Ever since our two sons began sharing a room, their bedtime routine has been the same. Baths, PJs, teeth, stories, cuddles. And every night as I leave their room, Eli always says, “Remember to come up, cuddle, and bring water!”
I head down the stairs with a quick, “Okay!” knowing full well that the likelihood of following through on that promise is next to nothing. The days are long, and by bedtime I’m ready for some downtime. Even then, I still need to finish cleaning the kitchen, pick up stray toys in the living room, and pack a lunch for my toddler before I can even consider sitting down.
Occasionally, after several minutes of quiet, the hollering will begin. Although it’s low at first, it quickly gains volume and frequency. “Mummy. Muuummmyyyy. MUUUUMMMMMMYYYY!!!”
So I stand at the bottom of the stairs and yell back in annoyance, “What??”
“Can you bring up water?”
“I’ll be up in a few minutes.”
I finish my current task, fill a couple of water bottles, and begrudgingly climb the stairs, annoyed that my ‘me time‘ has been cut into. Quickly handing out the waters, I give one last round of kisses, and skedaddle on out of there as fast as possible, telling myself that my children need sleep. I’m just looking out for their best interests.
For over two years, some form of this scenario has played out nearly every night, which makes it all the more surprising that I didn’t notice when it recently changed.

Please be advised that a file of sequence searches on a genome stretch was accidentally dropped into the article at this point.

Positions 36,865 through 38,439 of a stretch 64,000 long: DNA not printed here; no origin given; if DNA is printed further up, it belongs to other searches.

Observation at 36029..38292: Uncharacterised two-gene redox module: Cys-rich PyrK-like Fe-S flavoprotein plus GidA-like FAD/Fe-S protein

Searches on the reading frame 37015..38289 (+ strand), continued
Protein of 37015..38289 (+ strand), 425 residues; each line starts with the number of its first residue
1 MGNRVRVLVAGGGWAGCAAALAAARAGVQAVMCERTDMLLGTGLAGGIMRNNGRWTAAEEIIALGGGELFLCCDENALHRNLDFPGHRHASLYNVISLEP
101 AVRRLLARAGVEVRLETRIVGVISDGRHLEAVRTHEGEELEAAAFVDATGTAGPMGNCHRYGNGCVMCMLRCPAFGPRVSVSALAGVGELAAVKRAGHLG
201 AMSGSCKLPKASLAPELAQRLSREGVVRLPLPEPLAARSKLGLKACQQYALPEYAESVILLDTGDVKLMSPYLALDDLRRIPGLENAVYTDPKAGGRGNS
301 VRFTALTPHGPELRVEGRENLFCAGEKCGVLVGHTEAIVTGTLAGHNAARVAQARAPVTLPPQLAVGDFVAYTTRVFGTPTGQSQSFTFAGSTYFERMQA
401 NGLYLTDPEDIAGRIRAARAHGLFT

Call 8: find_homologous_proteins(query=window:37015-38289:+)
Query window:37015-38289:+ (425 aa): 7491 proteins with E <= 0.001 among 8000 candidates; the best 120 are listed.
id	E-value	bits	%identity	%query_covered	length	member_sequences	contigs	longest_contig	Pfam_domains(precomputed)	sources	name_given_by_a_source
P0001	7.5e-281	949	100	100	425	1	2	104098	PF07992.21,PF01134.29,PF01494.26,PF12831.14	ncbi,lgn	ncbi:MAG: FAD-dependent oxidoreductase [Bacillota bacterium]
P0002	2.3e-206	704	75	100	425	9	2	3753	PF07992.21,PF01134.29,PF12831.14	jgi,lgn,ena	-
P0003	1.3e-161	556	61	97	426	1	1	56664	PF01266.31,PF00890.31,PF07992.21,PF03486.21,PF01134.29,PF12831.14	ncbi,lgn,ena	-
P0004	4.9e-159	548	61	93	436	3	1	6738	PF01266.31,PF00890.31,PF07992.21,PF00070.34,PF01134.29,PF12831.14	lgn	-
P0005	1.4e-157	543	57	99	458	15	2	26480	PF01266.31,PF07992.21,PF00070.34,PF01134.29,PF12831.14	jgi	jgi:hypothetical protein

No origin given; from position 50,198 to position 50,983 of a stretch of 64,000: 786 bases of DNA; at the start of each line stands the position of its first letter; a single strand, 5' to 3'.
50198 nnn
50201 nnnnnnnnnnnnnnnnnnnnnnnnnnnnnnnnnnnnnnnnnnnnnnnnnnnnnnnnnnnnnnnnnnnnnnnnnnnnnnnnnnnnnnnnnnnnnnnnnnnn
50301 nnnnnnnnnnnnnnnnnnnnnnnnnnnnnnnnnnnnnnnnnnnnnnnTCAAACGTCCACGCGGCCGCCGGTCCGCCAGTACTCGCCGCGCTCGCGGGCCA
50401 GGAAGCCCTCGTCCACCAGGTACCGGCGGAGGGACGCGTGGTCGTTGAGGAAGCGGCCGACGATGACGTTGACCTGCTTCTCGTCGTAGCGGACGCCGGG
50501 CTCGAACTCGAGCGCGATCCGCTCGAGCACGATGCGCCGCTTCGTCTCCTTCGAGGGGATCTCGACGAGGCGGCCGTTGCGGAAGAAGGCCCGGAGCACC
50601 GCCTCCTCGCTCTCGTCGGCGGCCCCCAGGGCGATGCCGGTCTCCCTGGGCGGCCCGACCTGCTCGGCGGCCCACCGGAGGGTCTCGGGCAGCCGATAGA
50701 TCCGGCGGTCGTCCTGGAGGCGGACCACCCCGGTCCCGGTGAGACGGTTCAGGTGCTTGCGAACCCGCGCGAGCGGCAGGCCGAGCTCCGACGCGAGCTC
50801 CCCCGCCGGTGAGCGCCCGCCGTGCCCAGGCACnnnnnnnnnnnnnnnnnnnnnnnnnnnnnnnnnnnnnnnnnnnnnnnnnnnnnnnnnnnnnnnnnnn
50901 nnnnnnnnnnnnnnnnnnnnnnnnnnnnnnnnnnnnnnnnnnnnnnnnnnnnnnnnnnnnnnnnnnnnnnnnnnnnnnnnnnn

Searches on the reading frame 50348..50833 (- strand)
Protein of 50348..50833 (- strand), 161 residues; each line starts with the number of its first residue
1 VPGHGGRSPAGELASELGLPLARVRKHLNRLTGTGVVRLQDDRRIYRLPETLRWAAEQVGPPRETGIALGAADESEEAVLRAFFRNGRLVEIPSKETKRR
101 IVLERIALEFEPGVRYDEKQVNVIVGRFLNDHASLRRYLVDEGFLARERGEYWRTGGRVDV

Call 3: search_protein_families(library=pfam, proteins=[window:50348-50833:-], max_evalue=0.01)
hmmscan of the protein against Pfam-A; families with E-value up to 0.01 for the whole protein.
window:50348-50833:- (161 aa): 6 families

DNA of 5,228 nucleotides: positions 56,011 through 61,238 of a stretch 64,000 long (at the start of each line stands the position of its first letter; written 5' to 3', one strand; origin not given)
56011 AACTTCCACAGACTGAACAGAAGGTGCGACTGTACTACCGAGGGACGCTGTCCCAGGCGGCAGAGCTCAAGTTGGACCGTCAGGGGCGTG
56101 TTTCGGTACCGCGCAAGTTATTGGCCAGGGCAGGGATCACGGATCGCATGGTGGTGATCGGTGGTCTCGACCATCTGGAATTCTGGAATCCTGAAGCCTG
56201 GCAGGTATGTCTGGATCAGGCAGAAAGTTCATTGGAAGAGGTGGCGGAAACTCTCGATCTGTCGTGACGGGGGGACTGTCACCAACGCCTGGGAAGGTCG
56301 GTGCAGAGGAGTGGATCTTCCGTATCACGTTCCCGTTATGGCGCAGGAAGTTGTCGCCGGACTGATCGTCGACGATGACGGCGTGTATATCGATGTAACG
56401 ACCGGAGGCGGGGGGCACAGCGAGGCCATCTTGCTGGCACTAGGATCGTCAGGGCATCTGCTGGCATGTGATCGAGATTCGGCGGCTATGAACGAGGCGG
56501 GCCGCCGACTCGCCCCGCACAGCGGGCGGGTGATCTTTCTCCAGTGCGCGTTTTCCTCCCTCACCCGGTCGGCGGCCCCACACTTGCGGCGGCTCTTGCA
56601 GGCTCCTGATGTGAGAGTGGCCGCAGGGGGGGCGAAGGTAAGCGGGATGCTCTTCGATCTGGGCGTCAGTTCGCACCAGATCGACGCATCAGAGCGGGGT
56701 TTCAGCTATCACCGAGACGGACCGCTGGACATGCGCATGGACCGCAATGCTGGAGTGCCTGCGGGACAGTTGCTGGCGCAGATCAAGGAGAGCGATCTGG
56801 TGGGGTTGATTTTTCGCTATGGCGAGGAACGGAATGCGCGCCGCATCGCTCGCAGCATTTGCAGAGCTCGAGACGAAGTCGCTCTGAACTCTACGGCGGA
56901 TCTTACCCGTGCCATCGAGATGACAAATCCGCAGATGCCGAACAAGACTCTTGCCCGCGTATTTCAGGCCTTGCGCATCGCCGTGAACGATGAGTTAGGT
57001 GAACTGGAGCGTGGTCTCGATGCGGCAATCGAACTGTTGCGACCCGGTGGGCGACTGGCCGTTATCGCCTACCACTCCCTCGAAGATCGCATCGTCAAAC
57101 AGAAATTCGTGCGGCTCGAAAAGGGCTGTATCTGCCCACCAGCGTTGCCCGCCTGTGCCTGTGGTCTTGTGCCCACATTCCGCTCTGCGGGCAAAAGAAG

Lauren and her family. Via Facebook.
I was cuddling with Samuel and listening with one ear as he told me his latest superhero tale while with the other I caught snippets of the conversation between Eli and my husband. ‘Mommy’ and ‘grump’ were the two words that stood out. I jokingly reached across the beds to tickle or pinch whatever flesh my hand could reach while crying, “Hey, who are you calling a grump??”
Not long after, I plopped myself in the living room chair beside my husband. As I settled in, he said, “Did you hear what Eli said? ‘Mummy was always grumpy when I’d call her to come back up to cuddle, so I stopped asking.'”
Immediately, I felt the old familiar weight of guilt drape itself over my shoulders like an unwelcome blanket on a hot day. I stood, dashed up the stairs, and rounded the corner into the boys’ bedroom. Eli had just dozed off. As I lay down on the bed, he stirred and I took the opportunity to whisper in his ear, “I love to cuddle you.”
He mumbled something back and drifted off again, arm around my neck, face pressed in close to mine, just the way he likes it. All was forgiven; the situation rectified.